The engine lid is shaped like a manta ray, while the rear flanks mimic those of a Cheetah. The lights on the 650 resemble those of a Falcon, of course you might have to look a bit closer to fully appreciate these details. Easier to see is Frank Stephenson’s application of ratio of proportions, which always has an odd number. You can see this in the 5 small winglets on the arm of the side mirrors, to the 3 slats on the front of the 12C, to the 5 slats on the rear of the 650S. This principle is similar to what is used in the art world where the rule of thirds is much more pleasing to the eye.
Stuff all the details man, what it like is to drive?
Swing open the butterfly doors, clamber over the wide sill of the carbon Monocell and you are in driving heaven. No plethora of buttons on the steering wheel, and its perfectly shaped courtesy of Formula 1 driver Lewis Hamilton. The view through the windscreen is wide with a sloping nose that provides perfect sight lines. Press the start button and the 3.8L twin turbo barks to life, then calms to a gentle burble. The 650S spider driven sedately is not a noisy supercar, however change the settings on the active dynamics panels and things get a whole lot more interesting.
Driving around Vancouver in the late afternoon in a McLaren 650S is not a taxing endeavour, you could do this all day and night if you so choose.
The 650S spider’s party piece is its retractable hard top roof. It really offers you the best of both worlds without any measurable compromise. The Monocell is so stiff that extra reinforcements are not required and performance remains virtually the same as the hard top. Spanish Banks is a particularly scenic drive with great views of Vancouver and the North Shore Mountains. It was appropriate to put the top down which you can do in 19 seconds while driving below 30km/h.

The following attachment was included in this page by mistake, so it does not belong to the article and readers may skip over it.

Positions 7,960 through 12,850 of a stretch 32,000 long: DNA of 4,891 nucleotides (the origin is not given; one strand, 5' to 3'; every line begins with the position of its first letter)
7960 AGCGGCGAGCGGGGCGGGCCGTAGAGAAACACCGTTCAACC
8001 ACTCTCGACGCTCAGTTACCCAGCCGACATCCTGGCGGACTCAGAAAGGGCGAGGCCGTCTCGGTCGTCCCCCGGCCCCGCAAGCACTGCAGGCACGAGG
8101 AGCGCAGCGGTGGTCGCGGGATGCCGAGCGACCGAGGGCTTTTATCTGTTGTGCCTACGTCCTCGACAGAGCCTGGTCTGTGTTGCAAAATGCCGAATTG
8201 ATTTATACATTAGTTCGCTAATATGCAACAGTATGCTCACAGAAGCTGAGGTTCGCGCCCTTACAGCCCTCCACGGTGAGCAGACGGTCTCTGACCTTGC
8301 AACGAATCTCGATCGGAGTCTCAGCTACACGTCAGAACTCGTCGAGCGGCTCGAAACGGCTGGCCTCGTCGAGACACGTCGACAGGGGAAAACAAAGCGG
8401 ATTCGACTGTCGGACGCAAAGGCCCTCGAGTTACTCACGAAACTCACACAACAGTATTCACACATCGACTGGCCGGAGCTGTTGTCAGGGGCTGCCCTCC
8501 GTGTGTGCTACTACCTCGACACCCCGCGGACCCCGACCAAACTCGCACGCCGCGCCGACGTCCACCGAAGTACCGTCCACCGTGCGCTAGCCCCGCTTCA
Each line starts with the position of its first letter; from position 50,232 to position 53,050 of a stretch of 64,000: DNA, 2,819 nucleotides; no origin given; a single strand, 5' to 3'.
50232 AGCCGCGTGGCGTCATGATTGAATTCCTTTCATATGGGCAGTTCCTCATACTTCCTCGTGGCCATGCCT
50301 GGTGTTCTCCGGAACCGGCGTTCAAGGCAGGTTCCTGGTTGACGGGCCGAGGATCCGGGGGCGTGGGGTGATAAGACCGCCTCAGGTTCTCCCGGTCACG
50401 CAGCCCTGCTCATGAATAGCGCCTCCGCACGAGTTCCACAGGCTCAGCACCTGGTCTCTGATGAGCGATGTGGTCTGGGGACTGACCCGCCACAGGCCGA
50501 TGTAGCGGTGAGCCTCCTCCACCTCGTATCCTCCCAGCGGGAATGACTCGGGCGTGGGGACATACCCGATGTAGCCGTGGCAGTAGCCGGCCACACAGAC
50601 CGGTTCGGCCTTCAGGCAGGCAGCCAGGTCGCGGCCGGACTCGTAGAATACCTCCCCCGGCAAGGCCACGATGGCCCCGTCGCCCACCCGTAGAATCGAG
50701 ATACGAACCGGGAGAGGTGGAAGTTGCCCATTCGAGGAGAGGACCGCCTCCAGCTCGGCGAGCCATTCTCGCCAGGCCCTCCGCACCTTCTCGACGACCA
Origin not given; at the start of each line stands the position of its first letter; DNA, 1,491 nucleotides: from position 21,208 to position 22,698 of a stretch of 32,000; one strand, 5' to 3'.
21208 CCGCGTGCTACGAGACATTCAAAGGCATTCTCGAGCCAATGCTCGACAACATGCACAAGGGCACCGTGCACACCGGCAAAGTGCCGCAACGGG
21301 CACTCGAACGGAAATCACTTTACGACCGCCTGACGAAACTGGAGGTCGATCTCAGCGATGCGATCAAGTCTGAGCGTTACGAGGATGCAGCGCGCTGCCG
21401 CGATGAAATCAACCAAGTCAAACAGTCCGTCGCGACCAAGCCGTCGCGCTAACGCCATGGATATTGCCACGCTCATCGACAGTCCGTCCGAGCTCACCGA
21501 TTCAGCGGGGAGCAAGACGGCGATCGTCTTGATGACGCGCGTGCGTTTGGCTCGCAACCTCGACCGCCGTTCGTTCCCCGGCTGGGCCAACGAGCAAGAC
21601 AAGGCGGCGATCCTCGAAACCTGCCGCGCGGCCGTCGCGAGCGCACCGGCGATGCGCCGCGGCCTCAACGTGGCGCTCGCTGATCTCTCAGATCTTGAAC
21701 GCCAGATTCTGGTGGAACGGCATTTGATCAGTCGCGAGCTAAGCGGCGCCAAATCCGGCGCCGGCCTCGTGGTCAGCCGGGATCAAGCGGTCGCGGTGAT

With the rear wind deflector raised and the heater on I was extremely comfortable driving only in my polo shirt (and jeans). The low front spoiler has a tendency to make a wee bit of contact on bumpy and uneven roads, but the protective coating eases the worry of doing damage to the carbon fiber splitter.
Slow stuff done, it was time to turn up the wick and engage the active dynamics panel located in the center console, which is easily accessible and even easier to use. The active dynamics comprise of settings to adjust the handling and powertrain. Each button has three settings, normal, sport and track. Turn the powertrain mode to sport and the ferocity of engine noise ramps up reminding you—in case you had dozed off—that you are in a supercar. In general with each change in mode, the 650S Spider’s handling becomes crisper and the suspension firmer, while also adjusting the engine mapping. This low end torque is highly engaging in an urban environment. We traversed the same bumpy road along Spanish Banks while in track mode and the ride was not as harsh as I had expected it to be. This is thanks to the McLaren’s adaptive damper suspension.
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In short I find the McLaren almost the perfect supercar, an easy drive when you want, and a deployable and predictable speed demon when you need it to be. Ergonomically the controls fall easily to hand and are not overly complicated. I love the steering wheel, and I love the small carbon paddle shifters that enable manual gearshifts. Unlike the Ferrari 458 and 488 whose paddles turn with the steering, the McLaren’s remain fixed. The real genius of the McLaren paddles is their multi-function capability. You can pull the right paddle towards you for an upshift and use the left paddle for downshifts, or you can use one paddle to do both. McLaren will let you pull the paddle for an upshift and push away the same paddle for a downshift. It all comes down to your personal preference or you can just leave it in automatic. I prefer the pull and push manual method myself.
The truly frightening part about McLaren is that their cars only continue to get better. When I drove the 12C I could not really think of any major changes that were needed, the same goes for the 650S. I would say 650 horsepower is more than enough, however the development wheel keeps on turning and the successor to the 650S code named P14 will be with us next year at the Geneva Motor Show.
I saw some camouflaged spy photos, the biggest change will be engine displacement rising from 3.8Lto 4L and horsepower to over 700. Do we really need 700 plus horsepower? Probably not, but it is coming and I cannot wait to drive the P14, hopefully it won’t take so long this time. If you have not driven a McLaren and you have the opportunity I heartily recommend you do so.